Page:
Well, this is embarrassing. My last post was from almost 4 years ago. A lot has happened in the past 4 years. I guess I have been too busy and too lazy to jot down anything.
But that’s got to change, as I am quite certain my writing skills are deteriorating as long as I am away from keyboard. To motivate myself, I’ve spent a week to create this neat site to share my thoughts both in the present and past.
I’ve dug up some ancient posts that I wrote in high school around 2005, some of which are full of embarrassing grammar quirks and childish thoughts. But as badly written as they are, I dare not to lose any of them.
I believe I started blogging on a Windows Live service called Spaces. (Can’t remember if anything had happened before that.) Then I switched to Blogger in 2006 for its professional look when I came to the states for undergraduate study. Somewhere along the line, I migrated to my own Wordpress server for customization. Then in 2010 I was sick of maintaining PHP and decided to move back to blogger again.
This moving back and forth inevitably induced some losses of posts and comments. I find it too easy for any service, public or private, to disappear one day along with all my content. Therefore, this time I decided to do it right. I am going to put everything into a repository, just as I learned to never write code outside of a repository. If it isn’t in a repository, it never happened.
The repository of choice is naturally git, and the hosting service of choice is therefore GitHub. GitHub provides this CDN service to host static content of your repository for free. When I add a blog post and make a commit to the repository, GitHub handles the push by passing my files through a static site generator called Jekyll. The reason I like Jekyll is that it enables templating while keep everything minimalistic. It takes all my blog posts, stored in markdown format, converts them into plain old HTML with my built-from-scratch templates. No magic here.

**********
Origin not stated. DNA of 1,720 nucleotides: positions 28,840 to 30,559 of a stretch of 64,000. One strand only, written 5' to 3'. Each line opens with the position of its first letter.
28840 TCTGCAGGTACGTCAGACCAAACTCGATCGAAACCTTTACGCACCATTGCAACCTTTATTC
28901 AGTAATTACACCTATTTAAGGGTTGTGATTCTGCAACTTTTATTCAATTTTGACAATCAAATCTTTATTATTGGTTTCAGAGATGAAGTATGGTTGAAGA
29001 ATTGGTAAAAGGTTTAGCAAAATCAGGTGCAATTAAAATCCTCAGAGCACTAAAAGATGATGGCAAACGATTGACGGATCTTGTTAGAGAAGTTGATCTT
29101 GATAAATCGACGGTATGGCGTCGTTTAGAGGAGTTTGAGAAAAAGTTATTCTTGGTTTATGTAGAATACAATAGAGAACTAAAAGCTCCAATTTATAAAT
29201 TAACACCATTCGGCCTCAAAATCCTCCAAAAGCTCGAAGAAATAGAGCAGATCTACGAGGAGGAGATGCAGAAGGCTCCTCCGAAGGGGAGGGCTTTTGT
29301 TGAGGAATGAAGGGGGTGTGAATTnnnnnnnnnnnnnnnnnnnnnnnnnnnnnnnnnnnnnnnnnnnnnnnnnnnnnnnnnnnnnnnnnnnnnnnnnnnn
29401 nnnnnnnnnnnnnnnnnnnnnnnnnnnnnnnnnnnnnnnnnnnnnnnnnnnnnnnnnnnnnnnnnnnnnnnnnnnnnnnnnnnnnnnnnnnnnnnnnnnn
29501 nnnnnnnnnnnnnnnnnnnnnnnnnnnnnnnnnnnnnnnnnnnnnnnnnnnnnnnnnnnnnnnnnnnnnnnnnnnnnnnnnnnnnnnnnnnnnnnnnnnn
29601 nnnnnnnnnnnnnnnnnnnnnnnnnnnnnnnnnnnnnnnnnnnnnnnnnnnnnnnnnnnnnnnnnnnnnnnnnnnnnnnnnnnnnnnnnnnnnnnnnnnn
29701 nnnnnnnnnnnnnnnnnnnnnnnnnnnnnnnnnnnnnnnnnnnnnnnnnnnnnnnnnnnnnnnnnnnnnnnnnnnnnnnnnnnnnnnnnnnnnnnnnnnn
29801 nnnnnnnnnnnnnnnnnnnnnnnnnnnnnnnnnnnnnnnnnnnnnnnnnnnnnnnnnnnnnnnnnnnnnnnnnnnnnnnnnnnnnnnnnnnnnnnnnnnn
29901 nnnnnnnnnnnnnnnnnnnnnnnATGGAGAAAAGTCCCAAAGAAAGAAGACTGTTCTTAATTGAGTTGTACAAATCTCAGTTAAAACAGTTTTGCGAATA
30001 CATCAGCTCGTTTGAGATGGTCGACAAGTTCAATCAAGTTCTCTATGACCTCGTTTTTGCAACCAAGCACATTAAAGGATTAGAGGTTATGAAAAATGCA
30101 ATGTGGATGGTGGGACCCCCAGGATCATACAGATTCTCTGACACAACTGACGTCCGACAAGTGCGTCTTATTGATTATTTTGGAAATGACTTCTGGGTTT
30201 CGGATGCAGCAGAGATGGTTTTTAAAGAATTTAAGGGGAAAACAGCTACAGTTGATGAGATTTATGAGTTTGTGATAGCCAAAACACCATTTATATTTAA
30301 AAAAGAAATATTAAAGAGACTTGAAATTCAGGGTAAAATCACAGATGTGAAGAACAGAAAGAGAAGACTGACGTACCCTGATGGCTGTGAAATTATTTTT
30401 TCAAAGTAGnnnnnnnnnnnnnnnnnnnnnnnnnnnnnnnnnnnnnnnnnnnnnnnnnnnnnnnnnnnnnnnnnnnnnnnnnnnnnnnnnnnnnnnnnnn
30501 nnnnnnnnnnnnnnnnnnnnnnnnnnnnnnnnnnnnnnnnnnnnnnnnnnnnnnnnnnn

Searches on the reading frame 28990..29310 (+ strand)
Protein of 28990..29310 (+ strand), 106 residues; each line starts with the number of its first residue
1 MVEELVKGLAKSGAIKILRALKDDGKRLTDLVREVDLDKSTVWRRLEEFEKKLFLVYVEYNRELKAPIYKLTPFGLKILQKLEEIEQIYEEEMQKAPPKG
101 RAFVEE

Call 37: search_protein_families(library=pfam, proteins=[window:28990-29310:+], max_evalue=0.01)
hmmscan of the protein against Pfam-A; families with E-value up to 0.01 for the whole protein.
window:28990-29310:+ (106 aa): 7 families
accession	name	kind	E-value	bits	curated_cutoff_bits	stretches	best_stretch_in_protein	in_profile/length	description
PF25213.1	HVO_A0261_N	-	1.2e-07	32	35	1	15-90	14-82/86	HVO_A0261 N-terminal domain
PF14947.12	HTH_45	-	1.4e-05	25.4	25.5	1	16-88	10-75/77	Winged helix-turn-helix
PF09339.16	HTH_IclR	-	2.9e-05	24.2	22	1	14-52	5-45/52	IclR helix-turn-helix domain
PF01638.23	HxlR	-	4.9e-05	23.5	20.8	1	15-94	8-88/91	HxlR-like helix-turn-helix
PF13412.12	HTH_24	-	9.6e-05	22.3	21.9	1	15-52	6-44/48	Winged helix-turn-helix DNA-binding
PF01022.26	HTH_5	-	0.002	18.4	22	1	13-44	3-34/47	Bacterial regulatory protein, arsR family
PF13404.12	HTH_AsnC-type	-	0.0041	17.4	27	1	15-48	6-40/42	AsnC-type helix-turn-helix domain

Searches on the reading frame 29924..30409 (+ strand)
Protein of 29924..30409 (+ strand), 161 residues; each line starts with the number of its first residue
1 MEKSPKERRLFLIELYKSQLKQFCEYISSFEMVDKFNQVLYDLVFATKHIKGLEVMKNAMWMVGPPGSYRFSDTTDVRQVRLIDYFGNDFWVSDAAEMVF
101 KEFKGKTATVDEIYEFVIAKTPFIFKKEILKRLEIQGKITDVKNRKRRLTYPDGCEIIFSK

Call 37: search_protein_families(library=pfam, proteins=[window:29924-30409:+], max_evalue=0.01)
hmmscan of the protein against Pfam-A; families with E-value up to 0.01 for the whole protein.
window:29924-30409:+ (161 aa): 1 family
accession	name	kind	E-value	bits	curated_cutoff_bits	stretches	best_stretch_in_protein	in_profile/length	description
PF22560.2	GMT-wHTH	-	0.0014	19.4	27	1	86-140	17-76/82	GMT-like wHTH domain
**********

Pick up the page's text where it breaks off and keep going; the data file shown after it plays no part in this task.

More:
You may find the complete source code here: https://github.com/ziyan/ziyan.github.io
There is no MySQL to manage, no Apache to configure and no server to maintain. Since all resources are static and pre-generated, the latency on my website is minimum. On the other hand the scalability is, well, free and as much as GitHub can handle.
I am also no longer tied to any service provider. For example, I can now deploy my generated content just as easily to Amazon AWS S3, and serve the content out of CloudFront to achieve the same blazingly fast site performance.
Jekyll has also given me total control over every detail of the generated site. This is a perfect platform for showcasing some of the trending web development technologies that I’ve learned in the past few years, including Haml, Sass, CoffeeScript, and Pjax, which I shall explain in a future post.
Hopefully this new site will get my habit of blogging rebooted.